Just One Damned Thing After Another by Jodi Taylor

Just One Damned Thing After Another by Jodi Taylor

"I don't like time travel and I don't read much science fiction." Apparently I'm a liar. Just One Damned Thing After Another is my third science fiction-ish book of the year and deals pretty much solely with time travel and I though it was a blast. Our historian is Madeleine Maxwell (Max) and I have to say I love her. She's smart and funny in that snarky way and she really does seem to be a bit of a disaster magnet. St Mary's is a "secret" organization that specializes in time travel, going back and observing history - not interfering. They take assignments from a university that they are connected with. There aren't very many historians (time-travelers) in part because they end up getting killed on assignments, so the few that there are get to cover all sort of times, not just those they specialize in. You have to suspend disbelief here and just go along for the fun ride. Yeah, probably sending a non-paleontologist...
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A Man Lay Dead by Ngaio Marsh

A Man Lay Dead by Ngaio Marsh

Marsh's Inspector Alleyn series is one of my favorites, but I've been reading it all out of order. I finally got around to picking up the first in the series. While obviously don't think this is a series that needs to be read in order, it was nice to read this first introduction to Alleyn. A Man Lay Dead is a country house mystery and we have seven suspects, the host, his niece and five guests. Actually a couple more than that, because you have to count the servants, especially the missing butler. As always, Marsh is good with giving us clues and red herrings, even if the actual "how" the murderer did it was a bit far-fetched.This time around there's a side plot involving the dreaded Bolsheviks that really shows the era of the book. Alleyn's personality is not quite cemented yet, but this is the first. One of the guests, Nigel Bathgate, a journalist, becomes his assistant. He's kind of...
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A Well-Timed Murder by Tracee de Hahn

A Well-Timed Murder by Tracee de Hahn

This is the second in the series featuring Agnes Lüthi, but I didn't read the first and felt like this one worked quite well on its own. I do think reading #1 first would give you more insight into Agnes and what she's been though. It took me a while to connect with her, and I think if I had read the first, I would have already been invested in her when I started this one. Agnes feels like a real person, calm and intelligent, juggling work and life. She's a widow with two children and while I usually prefer my detectives to not have children, unless the children are adults with their own lives, I didn't find it too distracting here. Agnes is asked to investigate the death of a well-known watchmaker, Guy Chavanon. His death has been ruled an accident, a result of contact with peanuts, which he's allergic. Of course, it's not a simple accident and we find that...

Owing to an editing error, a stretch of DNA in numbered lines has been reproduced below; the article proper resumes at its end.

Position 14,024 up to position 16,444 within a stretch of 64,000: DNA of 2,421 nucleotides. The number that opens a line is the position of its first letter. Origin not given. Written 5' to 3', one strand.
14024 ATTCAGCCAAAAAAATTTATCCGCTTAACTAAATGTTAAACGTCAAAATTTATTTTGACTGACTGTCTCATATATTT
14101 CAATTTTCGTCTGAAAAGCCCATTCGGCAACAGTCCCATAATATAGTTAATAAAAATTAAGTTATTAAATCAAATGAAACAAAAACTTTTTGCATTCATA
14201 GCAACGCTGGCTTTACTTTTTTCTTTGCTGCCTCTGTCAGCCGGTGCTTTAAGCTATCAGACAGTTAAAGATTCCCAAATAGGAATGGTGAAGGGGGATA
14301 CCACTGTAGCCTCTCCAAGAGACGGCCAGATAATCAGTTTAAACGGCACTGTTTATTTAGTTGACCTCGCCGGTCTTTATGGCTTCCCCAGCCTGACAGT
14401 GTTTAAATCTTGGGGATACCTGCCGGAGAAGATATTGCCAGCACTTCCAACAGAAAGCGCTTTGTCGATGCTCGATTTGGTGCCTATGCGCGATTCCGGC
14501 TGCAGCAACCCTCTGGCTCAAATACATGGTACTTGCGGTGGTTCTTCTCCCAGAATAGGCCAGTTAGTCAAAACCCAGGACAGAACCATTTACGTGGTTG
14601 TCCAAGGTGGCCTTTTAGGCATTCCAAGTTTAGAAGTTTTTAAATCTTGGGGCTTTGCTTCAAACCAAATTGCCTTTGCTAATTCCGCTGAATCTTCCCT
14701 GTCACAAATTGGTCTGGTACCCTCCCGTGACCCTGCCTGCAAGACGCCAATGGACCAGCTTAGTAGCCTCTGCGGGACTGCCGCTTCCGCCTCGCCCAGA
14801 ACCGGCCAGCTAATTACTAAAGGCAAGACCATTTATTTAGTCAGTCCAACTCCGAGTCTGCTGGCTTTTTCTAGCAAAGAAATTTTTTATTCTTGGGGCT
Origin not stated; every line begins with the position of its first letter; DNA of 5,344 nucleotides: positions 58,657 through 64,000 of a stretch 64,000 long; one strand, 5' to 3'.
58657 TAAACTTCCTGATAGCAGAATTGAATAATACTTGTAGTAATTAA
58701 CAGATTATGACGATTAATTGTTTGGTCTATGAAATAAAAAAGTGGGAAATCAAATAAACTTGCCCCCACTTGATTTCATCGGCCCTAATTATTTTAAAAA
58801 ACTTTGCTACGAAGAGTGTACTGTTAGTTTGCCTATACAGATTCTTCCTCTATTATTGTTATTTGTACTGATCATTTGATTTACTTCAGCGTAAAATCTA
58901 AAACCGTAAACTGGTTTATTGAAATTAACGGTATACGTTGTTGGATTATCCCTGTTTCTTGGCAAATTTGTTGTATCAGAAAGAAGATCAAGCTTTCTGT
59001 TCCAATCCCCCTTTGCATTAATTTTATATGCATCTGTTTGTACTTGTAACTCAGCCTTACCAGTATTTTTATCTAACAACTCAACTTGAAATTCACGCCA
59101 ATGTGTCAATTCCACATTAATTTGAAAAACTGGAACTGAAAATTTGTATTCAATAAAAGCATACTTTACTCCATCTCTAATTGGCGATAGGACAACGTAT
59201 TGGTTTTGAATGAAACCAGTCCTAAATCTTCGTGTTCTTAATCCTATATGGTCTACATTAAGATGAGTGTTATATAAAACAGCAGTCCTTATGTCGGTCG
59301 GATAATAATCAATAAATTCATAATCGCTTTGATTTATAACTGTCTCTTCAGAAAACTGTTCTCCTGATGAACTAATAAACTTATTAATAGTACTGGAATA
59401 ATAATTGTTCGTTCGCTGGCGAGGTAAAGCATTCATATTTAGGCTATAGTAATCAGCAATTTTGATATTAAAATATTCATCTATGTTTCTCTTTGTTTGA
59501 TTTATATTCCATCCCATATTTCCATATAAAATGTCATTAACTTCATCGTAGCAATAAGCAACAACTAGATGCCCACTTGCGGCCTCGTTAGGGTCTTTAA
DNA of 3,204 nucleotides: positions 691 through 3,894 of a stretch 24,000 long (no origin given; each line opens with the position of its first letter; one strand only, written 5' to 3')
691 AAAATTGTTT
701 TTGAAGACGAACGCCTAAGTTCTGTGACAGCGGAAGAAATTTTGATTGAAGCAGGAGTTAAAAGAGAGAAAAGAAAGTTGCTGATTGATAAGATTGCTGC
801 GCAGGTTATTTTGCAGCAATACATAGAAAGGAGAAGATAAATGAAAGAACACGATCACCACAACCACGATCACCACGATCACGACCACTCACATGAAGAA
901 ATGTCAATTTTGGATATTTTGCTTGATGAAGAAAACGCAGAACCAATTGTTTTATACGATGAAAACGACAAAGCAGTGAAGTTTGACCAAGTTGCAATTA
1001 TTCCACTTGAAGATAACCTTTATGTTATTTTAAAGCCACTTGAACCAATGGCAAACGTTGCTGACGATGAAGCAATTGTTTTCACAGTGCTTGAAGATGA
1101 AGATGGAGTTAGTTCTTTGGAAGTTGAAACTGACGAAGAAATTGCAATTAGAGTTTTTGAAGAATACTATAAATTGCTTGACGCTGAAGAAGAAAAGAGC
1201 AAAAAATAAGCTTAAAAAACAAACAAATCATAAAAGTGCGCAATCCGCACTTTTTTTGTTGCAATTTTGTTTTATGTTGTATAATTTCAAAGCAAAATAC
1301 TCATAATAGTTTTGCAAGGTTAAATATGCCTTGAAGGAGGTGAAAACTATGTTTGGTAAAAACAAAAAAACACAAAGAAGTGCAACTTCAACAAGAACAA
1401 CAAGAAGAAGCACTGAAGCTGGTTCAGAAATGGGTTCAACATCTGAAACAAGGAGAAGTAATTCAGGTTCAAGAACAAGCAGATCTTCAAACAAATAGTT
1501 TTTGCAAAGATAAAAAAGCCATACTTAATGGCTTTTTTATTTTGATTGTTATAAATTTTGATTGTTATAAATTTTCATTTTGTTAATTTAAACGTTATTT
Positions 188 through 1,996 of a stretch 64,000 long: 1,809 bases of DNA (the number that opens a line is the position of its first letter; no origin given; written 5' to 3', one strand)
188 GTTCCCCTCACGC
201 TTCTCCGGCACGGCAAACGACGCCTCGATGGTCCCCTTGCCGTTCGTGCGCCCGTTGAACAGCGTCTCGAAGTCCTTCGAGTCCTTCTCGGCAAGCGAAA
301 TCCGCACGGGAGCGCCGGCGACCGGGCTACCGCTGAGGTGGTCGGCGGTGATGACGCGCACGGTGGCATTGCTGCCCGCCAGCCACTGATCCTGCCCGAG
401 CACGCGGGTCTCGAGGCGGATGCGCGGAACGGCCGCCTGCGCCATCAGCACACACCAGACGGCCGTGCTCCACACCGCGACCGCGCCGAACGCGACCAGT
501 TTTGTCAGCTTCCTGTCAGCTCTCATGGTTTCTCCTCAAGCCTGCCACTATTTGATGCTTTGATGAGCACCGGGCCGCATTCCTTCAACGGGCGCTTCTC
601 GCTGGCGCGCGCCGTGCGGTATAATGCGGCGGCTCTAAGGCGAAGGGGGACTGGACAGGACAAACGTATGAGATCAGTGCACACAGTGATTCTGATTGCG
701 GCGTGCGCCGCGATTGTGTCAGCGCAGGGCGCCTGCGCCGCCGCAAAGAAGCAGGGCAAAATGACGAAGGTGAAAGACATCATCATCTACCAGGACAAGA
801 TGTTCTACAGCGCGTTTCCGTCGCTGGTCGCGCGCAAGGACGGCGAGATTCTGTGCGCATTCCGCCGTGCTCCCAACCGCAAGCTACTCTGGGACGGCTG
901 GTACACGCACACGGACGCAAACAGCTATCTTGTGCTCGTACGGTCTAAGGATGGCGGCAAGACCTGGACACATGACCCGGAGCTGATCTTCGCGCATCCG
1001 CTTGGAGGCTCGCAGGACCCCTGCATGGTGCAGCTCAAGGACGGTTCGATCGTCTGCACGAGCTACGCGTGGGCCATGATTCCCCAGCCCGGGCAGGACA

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A Wrinkle in Time by Madeleine L’Engle

A Wrinkle in Time by Madeleine L’Engle

A Wrinkle in Time was a re-read for me, but I read it first back when I was like 10 or so and remembered absolutely nothing about it. I've been seeing the commercials for the new Disney movie too, but they're not really a good representation of the book. Meg is a smart kid, but has trouble fitting in at school. Everyone thinks Charles Wallace, her little brother is dumb, but really he knows so much more than anyone. Calvin is a popular kid in school who never feels like he fits in, but he fakes "normal" well enough. The three of them go on a mission to save Meg's dad, a scientist who went missing, with the help of a trio of beings, Mrs Whatsit, Mrs Who, and Mrs Which. This is a middle school book that deals with physics and religion, belief and identity, but it does so lightly. It's a fantasy/sci-fi story and the three kids have been thrust into...
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Murder on Saint Patrick’s Day by P. Creeden

Murder on Saint Patrick’s Day by P. Creeden

Murder on Saint Patrick's Day is a quick little mystery, perfect for today. Emma and her dog Molly are picking up a friend's teenage daughter after a concert at a local cafe when the lead singer of the band collapses and dies on his way to the hospital. Emma's observational skills once again help out her dad, the Sheriff, and they figure out who the killer is. The mystery was good. It's a short story, so everything moves a bit quickly, but I like the characters and the clues fit in well. I liked a band being involved in the mystery this time, it made it feel very St. Patrick's Day-ish....
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I Contain Multitudes by Ed Yong

I Contain Multitudes by Ed Yong

In general, microbes are not something I spend much time thinking about. I wash my hands to hopefully keep away germs, take my probiotic pill, and that's about it. I'm not one of those people who carry around a can of Lysol, which apparently can be a good thing. "So, here’s the irony: toilets that are cleaned too often are more likely to be covered in faecal bacteria." I Contain Multitudes by Ed Yong made me think about the vast array of microbes in our world - helpful, harmful, and ones that can be both or neither. Yong touches on the evolution of microbes; the history of microbiology; symbiotic relationships among microbes; symbiosis between microbes and higher organisms; dysbiosis (unbalanced microbiomes that harm their hosts); how scientists study and identify microbiomes; research studies aimed at seeding hospitals and buildings with 'good microbes'; and much more. He writes in an entertaining, easy to understand way. He makes microbes fun. My family is probably...
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